At the same time the foregoing section of the Civil Code was enacted, section 141 3/434 of the California Vehicle Act was also adopted. Both sections became effective at the same time. They must, therefore, be construed together in determining the liability of the appellant in this case.
It has been definitely determined on principle that the amendment of section 141 3/434 of the California Vehicle Act is not retroactive in its effect upon statutory liability for the death or injury of a guest so as to destroy a vested right of action which had accrued prior to the amendment so long as the statute which creates the liability remains in force. Stotts v. Blickle (Cal. Sup.) 30 P.(2d) 392, 393; Krause v. Rarity, 210 Cal. 644, 293 P. 62, 77 A. L. R. 1327; Walters v. Du Four, 132 Cal. App. 72, 78, 22 P.(2d) 259. In the case of Stotts v. Blickle, supra, it is said:
“The theory [of the appellant] is that a cause of action dependent upon statute, such as an action for wrongful death abates upon the repeal of the statute without a saving clause; and that the action for wrongful death is governed by this rule.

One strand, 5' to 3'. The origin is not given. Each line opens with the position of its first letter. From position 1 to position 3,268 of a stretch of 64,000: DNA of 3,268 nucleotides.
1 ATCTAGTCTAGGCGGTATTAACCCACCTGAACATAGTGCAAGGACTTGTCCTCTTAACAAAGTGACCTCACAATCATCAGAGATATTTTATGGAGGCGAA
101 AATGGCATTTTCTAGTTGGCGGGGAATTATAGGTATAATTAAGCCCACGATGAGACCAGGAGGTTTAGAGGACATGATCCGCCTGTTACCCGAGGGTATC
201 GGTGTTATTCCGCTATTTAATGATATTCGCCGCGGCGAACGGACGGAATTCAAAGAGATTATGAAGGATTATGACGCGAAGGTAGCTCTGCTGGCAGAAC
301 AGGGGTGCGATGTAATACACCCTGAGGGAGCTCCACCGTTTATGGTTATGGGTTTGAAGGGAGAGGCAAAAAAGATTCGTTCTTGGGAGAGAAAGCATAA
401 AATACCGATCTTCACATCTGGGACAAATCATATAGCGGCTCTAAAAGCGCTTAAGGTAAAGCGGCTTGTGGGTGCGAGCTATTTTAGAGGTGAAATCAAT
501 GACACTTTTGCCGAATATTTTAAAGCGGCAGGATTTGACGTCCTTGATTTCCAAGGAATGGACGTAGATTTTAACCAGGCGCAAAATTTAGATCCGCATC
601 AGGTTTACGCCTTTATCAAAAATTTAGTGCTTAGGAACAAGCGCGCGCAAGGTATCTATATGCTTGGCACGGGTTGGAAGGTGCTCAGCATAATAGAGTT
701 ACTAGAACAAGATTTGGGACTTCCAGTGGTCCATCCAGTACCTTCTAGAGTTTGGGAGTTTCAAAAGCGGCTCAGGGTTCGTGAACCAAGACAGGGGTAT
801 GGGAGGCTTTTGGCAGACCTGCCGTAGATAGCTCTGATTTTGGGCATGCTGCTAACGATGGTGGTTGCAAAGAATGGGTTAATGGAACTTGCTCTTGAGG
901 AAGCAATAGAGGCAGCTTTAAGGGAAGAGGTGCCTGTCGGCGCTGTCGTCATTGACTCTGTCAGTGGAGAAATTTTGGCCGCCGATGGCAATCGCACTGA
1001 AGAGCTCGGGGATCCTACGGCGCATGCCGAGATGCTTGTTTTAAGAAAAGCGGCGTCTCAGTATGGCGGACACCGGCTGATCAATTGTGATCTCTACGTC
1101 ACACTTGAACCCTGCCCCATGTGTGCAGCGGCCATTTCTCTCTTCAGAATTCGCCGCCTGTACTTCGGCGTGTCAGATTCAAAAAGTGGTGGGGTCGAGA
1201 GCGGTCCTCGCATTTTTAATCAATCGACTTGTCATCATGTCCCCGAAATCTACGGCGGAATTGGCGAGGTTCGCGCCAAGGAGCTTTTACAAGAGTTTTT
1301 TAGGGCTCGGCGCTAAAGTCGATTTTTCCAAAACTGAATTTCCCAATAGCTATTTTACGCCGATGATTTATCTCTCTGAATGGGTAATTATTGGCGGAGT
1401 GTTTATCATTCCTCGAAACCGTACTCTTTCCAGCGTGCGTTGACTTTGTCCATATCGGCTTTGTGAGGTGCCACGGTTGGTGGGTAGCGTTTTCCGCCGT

“This theory, and its application to the ‘guest law,’ received full consideration by this court in the case of Krause v. Rarity, 210 Cal. 646, 293 P. 62, 77 A. L. R. 1327, and the principles therein discussed are determinative of the instant case. We there dealt with the original guest law, as enacted in 1929, which took away the right to recover for ordinary negligence, and permitted recovery only for gross negligence, intoxication, or willful misconduct. This court held that the statute could not be retroactively applied to defeat a cause of action for ordinary negligence which accrued before its enactment. It was pointed out that the right of action for wrongful death remained, but required different evidence to maintain it. ‘In other words, there has not been a moment of time since the enactment of section 377 [Code of Civ. Proc.] to the present time when an action would not lie on behalf of the heirs on account of the death of the guest. The only change brought about by the new law was in the nature and character of the proof required in each case. There was no abolishment of the right or cause of action.’ * * * The matter is still one of the nature of proof required to establish the culpability of the defendant. The right of action against a host for wrongful death of a guest is no more destroyed by the 1931 amendment than by the 1929 statute.”